Foreign Policy
• Published
June 21, 2021

The Possibility for Peace in Israel

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Israelis and Palestinians are locked in one of history’s longest and most polarizing land disputes since 1917. Following the Balfour Declaration in the same year that gave support to “a national home for the Jewish People,” the Jewish population in Palestine began to increase. The conflict began when Palestinians who owned much of the land were slowly displaced by Jews who were resettling in their land. The pace of the displacement increased greatly during World War 2. Since then, numerous peace treaties have been proposed to the two nations, which have all failed and only served to exacerbate the conflict, wars, and assassinations. Over 53 years of Israeli occupation, along with several failed peace treaties, have proved that lasting peace cannot come from an accord, summit, or U.N. resolution. Today, even if significant numbers of Israelis and Palestinians collectively agree on a peace plan, outside countries with a vested interest in the conflict and a rise in ideological extremism will eliminate the hope for lasting peace. 

Despite the wishes of their people, Palestinians cannot make peace due to other parties appropriating their cause. The Iranian government is at the helm of this appropriation, with a history of prolonging the conflict for their own gain. In 2005, Iranian Supreme Leader, Ali Ahmadinejad, made his interests clear, saying, “Israel must be wiped off the map,” in a speech reiterating the words of Ayatollah Khomeini. Iran is also the largest financial supporter of the Shia Islamist militant group Hezbollah, providing them with well over 100 million dollars every year, although the number reportedly increases when Hezbollah carries out successful attacks. Iranian cargo planes also regularly fly from Iran to Syria, delivering advanced weapons, missiles, and firearms to Hezbollah. Since the Israeli military left Lebanon, Hezbollah, often recognized as a terrorist organization, has made its goal to support the “Palestinian cause.” In 2006, a war began between Israel and Hezbollah when the terrorist organization kidnapped two IDF soldiers. Israel engaged in a retaliatory attack, prompting Hezbollah to launch further attacks. Massive airstrikes and artillery fire followed as over a thousand Israelis and Palestinians died, and parts of Lebanon were left uninhabitable. These fundings and violent acts are a result of Iran's interest in undermining efforts for Israeli-Palestinian peace and further destabilizing the conflict using Hezbollah as its proxy. Iran wishes to extend its territorial dominance by continuing the dispute. Conflict allows them a presence in the region, and continuing it is their incentive to stay and succeed in spreading their surrogates throughout the Middle East. Iran is currently playing a key role in stifling the hope for lasting peace, and its incentive in the region will not disappear with another peace treaty.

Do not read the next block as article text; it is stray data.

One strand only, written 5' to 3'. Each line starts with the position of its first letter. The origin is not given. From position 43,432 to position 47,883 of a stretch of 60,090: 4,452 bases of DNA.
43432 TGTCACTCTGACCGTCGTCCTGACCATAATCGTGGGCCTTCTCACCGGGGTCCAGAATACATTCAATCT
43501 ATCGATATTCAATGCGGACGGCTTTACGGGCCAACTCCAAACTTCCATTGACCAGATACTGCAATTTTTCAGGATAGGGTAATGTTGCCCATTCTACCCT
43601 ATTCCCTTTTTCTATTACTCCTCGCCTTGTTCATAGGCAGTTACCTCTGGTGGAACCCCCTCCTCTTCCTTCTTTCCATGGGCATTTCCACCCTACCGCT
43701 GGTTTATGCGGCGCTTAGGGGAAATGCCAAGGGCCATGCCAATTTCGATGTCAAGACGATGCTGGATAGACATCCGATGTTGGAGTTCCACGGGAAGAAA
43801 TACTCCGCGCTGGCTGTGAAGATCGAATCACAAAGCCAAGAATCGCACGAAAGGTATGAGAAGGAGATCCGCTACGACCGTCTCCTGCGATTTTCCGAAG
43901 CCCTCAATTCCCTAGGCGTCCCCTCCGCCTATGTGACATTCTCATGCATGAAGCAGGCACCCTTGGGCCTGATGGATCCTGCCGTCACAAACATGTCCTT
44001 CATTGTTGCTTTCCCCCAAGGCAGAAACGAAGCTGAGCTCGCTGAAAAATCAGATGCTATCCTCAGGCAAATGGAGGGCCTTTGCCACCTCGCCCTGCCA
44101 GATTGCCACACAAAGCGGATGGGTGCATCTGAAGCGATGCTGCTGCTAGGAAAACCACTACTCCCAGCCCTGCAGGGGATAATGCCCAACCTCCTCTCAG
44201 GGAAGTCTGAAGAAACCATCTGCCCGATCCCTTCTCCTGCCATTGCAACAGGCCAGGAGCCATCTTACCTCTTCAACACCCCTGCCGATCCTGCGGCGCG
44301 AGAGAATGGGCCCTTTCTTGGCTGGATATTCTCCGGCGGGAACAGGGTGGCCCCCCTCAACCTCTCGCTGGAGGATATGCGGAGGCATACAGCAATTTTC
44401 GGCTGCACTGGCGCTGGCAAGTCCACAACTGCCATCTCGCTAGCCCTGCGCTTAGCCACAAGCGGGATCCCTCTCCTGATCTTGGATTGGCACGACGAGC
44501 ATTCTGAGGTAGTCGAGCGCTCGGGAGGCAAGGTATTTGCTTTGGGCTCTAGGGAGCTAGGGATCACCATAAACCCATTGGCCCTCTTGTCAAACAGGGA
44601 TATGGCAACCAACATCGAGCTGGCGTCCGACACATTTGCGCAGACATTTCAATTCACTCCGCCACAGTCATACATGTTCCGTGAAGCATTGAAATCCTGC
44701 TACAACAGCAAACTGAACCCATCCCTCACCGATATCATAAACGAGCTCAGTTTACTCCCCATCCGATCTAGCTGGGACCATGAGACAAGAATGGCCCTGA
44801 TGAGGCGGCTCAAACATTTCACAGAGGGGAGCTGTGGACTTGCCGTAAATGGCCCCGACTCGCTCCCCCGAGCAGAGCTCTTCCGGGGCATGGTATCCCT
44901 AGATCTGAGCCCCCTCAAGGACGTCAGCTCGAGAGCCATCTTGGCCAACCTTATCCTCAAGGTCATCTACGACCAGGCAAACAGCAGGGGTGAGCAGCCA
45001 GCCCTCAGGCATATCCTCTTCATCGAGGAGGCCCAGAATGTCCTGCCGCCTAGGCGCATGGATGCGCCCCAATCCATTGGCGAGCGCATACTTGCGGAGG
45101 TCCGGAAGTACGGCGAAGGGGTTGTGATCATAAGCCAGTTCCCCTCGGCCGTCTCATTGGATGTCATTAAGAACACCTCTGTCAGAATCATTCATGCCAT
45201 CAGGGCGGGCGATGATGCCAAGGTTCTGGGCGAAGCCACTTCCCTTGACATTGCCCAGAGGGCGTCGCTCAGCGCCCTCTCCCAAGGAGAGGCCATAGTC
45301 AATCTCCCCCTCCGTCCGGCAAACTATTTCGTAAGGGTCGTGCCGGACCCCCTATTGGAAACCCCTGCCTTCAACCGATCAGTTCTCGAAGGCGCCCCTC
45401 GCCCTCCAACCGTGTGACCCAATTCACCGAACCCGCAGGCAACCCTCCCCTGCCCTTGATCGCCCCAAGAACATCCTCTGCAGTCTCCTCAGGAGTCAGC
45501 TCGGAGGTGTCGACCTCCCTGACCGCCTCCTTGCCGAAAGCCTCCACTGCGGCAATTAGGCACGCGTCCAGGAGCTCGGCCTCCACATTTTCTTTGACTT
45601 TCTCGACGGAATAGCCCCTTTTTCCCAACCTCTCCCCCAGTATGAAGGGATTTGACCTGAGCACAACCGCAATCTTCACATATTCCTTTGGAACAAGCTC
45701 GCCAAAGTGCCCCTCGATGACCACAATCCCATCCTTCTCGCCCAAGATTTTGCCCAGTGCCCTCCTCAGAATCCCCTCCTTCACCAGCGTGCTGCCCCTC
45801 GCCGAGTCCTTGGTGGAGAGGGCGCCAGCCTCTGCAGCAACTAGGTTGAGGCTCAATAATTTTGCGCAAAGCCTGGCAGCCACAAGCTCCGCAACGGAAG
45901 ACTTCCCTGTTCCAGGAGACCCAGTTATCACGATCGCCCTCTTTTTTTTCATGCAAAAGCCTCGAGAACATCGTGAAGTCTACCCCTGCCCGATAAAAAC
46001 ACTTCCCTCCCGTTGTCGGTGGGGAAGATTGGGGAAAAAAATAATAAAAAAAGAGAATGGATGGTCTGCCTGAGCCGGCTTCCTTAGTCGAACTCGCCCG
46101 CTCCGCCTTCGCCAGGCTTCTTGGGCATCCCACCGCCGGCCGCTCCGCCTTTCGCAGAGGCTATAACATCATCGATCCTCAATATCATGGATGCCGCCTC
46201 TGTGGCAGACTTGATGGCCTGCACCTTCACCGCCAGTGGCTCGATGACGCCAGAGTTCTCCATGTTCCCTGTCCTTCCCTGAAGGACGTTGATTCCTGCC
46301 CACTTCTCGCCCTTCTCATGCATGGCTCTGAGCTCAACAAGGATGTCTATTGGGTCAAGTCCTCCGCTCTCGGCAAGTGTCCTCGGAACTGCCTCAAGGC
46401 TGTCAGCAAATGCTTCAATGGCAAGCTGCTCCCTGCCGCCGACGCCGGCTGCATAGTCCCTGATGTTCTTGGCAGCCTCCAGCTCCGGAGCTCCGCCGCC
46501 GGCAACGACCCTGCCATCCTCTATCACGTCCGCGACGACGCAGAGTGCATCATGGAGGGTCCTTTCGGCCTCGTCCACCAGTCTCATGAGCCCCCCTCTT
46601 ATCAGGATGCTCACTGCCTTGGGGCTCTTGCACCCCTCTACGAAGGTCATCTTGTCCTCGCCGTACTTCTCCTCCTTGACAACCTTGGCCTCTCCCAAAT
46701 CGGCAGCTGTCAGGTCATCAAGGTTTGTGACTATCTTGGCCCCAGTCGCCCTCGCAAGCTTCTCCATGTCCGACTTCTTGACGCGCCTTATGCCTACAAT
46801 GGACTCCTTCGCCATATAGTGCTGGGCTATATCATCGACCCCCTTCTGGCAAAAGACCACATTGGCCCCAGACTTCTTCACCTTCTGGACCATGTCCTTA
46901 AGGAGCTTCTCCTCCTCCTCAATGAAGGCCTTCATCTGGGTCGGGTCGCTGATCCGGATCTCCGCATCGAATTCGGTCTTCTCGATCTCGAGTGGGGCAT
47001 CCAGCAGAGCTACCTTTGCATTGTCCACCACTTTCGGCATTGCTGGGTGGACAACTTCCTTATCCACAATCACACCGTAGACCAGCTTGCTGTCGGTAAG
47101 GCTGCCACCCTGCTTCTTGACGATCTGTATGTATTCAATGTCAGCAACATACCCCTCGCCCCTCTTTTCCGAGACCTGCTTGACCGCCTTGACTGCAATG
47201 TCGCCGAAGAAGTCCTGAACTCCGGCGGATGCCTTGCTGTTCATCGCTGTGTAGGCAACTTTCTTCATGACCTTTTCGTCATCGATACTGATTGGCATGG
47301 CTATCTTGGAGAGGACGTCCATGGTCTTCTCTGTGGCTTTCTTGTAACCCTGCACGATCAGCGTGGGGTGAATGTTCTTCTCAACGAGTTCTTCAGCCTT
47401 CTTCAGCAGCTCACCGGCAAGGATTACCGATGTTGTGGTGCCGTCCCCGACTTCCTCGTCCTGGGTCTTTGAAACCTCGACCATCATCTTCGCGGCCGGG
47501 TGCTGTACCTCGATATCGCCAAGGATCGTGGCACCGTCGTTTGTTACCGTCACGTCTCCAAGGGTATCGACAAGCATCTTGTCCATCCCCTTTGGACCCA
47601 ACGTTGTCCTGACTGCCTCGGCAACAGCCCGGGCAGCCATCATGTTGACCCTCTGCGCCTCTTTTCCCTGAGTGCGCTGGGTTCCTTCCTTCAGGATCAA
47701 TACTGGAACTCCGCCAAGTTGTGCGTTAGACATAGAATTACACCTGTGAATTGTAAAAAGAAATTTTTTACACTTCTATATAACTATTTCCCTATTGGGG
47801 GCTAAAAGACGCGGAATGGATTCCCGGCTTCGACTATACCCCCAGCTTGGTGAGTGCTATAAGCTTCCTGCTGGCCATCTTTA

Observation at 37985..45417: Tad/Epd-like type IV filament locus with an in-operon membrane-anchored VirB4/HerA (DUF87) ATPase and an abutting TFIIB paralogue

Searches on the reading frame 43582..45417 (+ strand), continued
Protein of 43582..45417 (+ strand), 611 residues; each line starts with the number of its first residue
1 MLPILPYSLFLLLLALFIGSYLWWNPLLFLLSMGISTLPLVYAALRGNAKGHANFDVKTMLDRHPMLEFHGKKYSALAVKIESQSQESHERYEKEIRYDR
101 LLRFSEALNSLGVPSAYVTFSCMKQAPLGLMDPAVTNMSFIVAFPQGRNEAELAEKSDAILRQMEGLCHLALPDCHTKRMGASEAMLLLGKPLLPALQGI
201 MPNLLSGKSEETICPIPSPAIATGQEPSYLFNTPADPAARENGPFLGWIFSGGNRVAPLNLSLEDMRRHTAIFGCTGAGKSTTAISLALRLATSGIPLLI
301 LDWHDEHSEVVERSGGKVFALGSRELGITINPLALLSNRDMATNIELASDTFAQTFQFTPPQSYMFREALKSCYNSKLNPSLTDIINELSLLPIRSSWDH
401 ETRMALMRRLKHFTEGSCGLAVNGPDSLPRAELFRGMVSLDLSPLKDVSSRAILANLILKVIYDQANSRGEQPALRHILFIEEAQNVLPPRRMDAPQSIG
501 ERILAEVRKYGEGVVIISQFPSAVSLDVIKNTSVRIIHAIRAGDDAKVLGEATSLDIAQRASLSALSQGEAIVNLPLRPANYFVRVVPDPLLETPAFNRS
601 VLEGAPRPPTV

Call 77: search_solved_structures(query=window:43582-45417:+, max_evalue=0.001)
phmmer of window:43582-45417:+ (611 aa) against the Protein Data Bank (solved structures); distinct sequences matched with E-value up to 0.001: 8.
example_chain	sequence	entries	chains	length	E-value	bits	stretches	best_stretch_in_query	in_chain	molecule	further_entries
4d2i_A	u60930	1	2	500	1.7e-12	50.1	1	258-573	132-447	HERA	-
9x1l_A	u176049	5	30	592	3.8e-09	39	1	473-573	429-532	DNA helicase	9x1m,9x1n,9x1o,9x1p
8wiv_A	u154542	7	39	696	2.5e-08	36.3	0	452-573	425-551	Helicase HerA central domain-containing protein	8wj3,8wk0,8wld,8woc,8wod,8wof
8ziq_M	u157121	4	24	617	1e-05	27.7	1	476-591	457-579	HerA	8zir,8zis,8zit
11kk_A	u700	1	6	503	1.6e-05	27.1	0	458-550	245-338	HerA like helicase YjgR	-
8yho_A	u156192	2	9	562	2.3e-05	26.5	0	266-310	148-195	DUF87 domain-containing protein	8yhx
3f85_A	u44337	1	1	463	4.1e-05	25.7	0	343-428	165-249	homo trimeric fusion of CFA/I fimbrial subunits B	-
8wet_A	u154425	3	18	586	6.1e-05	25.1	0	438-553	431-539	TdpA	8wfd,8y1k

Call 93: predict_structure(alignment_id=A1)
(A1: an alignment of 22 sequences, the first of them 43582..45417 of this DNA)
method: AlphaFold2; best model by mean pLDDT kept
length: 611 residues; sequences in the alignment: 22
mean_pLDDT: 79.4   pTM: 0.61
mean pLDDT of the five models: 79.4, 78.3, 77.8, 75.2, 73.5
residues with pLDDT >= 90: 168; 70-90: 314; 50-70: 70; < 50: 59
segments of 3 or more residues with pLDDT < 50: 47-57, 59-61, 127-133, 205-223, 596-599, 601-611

The investment of the U.S. in Israel's military has also contributed to making peace unattainable. Although the U.S. does not have the same wish to continue the conflict, they have been giving Israel's military a blank check of over three billion dollars since the Camp David Accords of 1978. The Camp David Accords were a historic agreement that strengthened the relationship between Israel and Egypt. Israel's military receives far more foreign aid than any other country the U.S. is not currently at war with. The IDF has become overfunded and often violates the rights of Palestinians. According to B’Tselem, the IDF has demolished 1400 homes in the West Bank since 2006. The IDF also regularly detains Palestinian children on the street, and a U.N. report in 2013 classified the treatment of children at the hands of the IDF as torture. These egregious acts create distrust between the Palestinian people and the Israeli government that cannot exist if the two nations are to be at peace.

The rise of extremist ideologies inside both countries has sabotaged the possibility of any two-state solution. Israel's recent government has adopted a dangerous form of right-wing Zionism. Last year, Israel decided not to renew its Temporary International Presence in Hebron (TIPH). TIPH was a civilian observer mission that condemned a massacre in Hebron. It was created specifically to provide a feeling of security for the Palestinians in the region. In 2019, Netanyahu allied with a fringe extremist group advocating for Jewish theocracy and the forced removal of Palestinians. Netanyahu even said in a 2001 video on Palestinian people, “Beat up Palestinians… so it hurts so badly, until it’s unbearable.” This form of Zionism in Israel has furthered the division between Israelis and Palestinians by popularizing far-right politics that equate to bigotry. Netanyahu’s ideology is not the birth of new hope for peace, but the death of the real dream of Zionism. Benjamin Netanyahu is merely a successor of Jabotinsky, whose rhetoric and policy have inspired a far-right Zionist movement intent on denying Palestinian self-determination. 

Although there once could have been an opportunity for peace, it would have required years of realistic social change initiatives instead of territorial changes, for which the opportunity is now gone. Even if peace is to occur, extremist groups and other nations will not allow it to be a “lasting peace.” Decades of disunity, extremism, and the greedy agendas of other countries have made peace unattainable.

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